Recommend this article

*
*
*

In the universe of HNWIs, it is not unusual to observe how clients’ wealth may not be tied up to a single financial institution or to only traditional assets. Indeed, we perceive how private clients are increasingly willing to invest in more complex assets in order to exceed the average market yield linked to traditional financial assets such as shares or bonds. Amongst others, real estate, private equity or hedge funds are interesting options for this type of investors, however, their administration and management is complex and requires deep technical expertise and knowledge.

Since the 90s, the time when the unit-linked cross-border business related to HNWIs started to develop rapidly in Luxembourg, the Grand Duchy has always distinguished itself by the enactment of a flexible yet tailored set of rules adapted to the needs of HNWIs willing to structure their wealth through unit-linked life assurance. A good example of this is the latest Commissariat aux Assurances (CAA) circular letter on investment rules (Circular Letter 15/3 in force since 1 May 2015) for life assurance products linked to investment funds where, for instance, in “type C” policies (i.e. min. investment of the policyholder in all life insurance contracts amounts to 250,000 € and min. policyholder’s wealth invested in transferable securities exceed 1,250,000 €), the premium can be invested with no limitations in complex assets such as alternative funds (notably, hedge funds), real estate funds or shares of non-trades companies. This is indeed a distinctive feature of the Luxembourg unit-linked life insurance products where traditionally the premium is invested in “plain-vanilla” financial assets such as regulated investment funds, typically, UCITS.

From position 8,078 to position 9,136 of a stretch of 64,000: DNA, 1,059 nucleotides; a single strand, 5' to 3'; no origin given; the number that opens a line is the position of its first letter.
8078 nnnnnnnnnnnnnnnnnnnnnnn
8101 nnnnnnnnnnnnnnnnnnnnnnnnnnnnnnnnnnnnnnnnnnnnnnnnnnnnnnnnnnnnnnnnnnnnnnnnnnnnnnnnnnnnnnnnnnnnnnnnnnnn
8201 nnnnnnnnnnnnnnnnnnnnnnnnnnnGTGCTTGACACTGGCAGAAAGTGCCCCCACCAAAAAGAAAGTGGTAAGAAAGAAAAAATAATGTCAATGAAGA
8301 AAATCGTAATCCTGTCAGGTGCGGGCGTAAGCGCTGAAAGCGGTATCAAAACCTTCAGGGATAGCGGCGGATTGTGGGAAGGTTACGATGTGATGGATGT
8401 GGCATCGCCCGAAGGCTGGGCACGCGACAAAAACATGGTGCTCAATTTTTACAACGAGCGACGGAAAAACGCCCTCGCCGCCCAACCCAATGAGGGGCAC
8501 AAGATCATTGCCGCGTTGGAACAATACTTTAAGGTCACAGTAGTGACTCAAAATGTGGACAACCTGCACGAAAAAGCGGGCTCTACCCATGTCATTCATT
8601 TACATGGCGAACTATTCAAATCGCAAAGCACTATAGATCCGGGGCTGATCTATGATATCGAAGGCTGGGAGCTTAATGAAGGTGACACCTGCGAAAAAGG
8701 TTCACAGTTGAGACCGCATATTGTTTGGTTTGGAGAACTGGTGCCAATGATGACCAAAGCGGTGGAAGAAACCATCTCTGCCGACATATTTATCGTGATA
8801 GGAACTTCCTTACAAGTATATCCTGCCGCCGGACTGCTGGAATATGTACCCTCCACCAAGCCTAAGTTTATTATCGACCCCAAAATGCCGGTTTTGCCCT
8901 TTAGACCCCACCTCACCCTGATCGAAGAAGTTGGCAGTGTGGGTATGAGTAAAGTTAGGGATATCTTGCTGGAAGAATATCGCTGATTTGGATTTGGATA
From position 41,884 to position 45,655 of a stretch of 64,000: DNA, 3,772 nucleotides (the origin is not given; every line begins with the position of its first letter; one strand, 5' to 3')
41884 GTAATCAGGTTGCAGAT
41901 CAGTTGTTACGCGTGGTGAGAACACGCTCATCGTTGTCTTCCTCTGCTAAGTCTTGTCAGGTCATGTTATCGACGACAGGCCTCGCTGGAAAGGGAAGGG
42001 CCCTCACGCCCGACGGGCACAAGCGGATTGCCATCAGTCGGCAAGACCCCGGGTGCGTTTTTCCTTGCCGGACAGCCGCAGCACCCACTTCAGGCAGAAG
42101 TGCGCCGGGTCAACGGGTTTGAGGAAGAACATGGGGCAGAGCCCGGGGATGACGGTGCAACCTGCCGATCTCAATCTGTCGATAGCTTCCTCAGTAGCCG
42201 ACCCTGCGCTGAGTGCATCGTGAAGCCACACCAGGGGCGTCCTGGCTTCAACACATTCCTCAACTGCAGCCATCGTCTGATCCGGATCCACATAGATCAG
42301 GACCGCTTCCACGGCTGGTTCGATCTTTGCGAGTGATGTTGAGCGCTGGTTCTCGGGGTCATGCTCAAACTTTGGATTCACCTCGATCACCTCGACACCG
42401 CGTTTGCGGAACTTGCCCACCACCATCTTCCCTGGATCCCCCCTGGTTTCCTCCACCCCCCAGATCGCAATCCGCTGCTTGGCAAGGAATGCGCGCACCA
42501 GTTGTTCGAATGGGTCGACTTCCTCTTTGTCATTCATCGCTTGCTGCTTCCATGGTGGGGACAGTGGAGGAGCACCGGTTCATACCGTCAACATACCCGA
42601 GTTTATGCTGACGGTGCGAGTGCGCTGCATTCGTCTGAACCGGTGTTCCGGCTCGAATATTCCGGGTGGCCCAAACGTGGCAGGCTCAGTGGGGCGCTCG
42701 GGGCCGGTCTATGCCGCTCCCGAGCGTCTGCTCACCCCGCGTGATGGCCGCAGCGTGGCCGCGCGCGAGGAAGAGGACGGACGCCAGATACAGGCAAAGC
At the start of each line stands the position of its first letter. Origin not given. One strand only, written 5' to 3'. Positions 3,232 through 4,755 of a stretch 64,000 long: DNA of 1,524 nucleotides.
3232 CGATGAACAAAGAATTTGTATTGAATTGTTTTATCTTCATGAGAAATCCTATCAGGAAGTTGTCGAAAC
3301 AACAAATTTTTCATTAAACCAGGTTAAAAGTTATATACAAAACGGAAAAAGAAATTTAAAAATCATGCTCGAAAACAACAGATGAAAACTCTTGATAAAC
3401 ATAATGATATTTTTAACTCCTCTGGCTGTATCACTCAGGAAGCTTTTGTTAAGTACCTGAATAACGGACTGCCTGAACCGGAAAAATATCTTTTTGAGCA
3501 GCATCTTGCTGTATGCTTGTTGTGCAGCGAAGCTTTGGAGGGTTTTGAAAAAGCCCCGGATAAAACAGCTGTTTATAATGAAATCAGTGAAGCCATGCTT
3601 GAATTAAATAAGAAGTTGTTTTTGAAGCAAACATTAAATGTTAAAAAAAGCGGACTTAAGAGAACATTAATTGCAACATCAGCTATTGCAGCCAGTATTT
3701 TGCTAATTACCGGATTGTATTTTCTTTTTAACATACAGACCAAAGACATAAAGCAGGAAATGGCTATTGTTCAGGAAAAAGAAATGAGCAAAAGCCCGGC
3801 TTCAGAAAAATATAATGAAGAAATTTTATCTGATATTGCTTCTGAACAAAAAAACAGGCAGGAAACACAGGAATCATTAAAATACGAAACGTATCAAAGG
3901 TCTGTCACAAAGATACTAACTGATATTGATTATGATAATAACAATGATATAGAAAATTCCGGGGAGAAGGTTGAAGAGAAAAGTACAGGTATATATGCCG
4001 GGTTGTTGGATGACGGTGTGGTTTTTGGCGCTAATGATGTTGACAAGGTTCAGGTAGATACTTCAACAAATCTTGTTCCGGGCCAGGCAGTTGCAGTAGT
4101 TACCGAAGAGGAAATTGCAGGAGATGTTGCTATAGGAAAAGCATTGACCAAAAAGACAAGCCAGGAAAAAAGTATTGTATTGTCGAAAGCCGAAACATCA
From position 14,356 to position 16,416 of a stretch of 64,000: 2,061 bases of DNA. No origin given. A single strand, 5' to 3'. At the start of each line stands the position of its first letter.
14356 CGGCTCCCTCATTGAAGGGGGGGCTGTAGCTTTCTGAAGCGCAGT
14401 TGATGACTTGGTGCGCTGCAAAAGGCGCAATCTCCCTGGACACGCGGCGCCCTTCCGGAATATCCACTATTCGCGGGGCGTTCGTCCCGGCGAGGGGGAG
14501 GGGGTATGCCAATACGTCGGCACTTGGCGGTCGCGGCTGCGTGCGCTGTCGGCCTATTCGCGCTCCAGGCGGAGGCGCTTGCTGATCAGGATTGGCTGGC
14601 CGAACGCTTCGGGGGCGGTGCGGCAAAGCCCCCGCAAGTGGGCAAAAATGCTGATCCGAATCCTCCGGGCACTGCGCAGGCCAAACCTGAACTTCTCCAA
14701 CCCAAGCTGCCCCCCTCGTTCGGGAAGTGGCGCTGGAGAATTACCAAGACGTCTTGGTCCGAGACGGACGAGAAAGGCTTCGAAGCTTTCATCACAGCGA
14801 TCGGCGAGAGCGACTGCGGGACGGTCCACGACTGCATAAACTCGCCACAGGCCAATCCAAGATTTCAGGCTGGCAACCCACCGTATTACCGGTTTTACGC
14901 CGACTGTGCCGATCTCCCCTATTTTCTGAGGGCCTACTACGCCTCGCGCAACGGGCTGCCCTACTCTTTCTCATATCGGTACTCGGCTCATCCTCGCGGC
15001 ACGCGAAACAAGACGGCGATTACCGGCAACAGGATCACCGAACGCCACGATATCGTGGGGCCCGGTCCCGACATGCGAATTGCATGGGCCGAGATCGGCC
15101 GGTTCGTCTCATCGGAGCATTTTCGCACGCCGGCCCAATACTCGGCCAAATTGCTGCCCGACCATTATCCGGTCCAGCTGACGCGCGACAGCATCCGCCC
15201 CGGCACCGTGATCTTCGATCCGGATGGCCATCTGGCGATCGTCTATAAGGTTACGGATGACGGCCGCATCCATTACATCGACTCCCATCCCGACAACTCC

As a result of this enhanced flexibility, Spanish or Portuguese resident HNWIs can extend their range of investment alternatives beyond the traditional choices in order to obtain an expected higher return while keeping a diversified portfolio between low, medium and high risk investments. At Lombard International Assurance, we have developed an in-depth expertise on how to on-board, administer, value and monitor non-traditional assets in order to integrate them into a holistic wealth and succession planning solution. In concrete terms, in Lombard International Assurance S.A. we dedicate specific resources, notably a fully dedicated team of experts with different backgrounds to assess carefully each type of asset from a legal, regulatory, risk and tax perspective not only at the on-boarding phase but throughout the whole life of the policy.  
 
 
Case Study
In the present example, we describe the situation of an entrepreneurial family that set up and ran a successful furniture manufacturing business for many years on the Iberian Peninsula, which they sold a few years ago. A vast majority of the wealth arising from this sale has been ring-fenced for wealth generation and preservation. Much of this has now been centralised with a Family Office with the objective of growing it and planning its transfer for future generations. However, some of it will be used for business opportunities reflecting the on-going risk appetite of the family.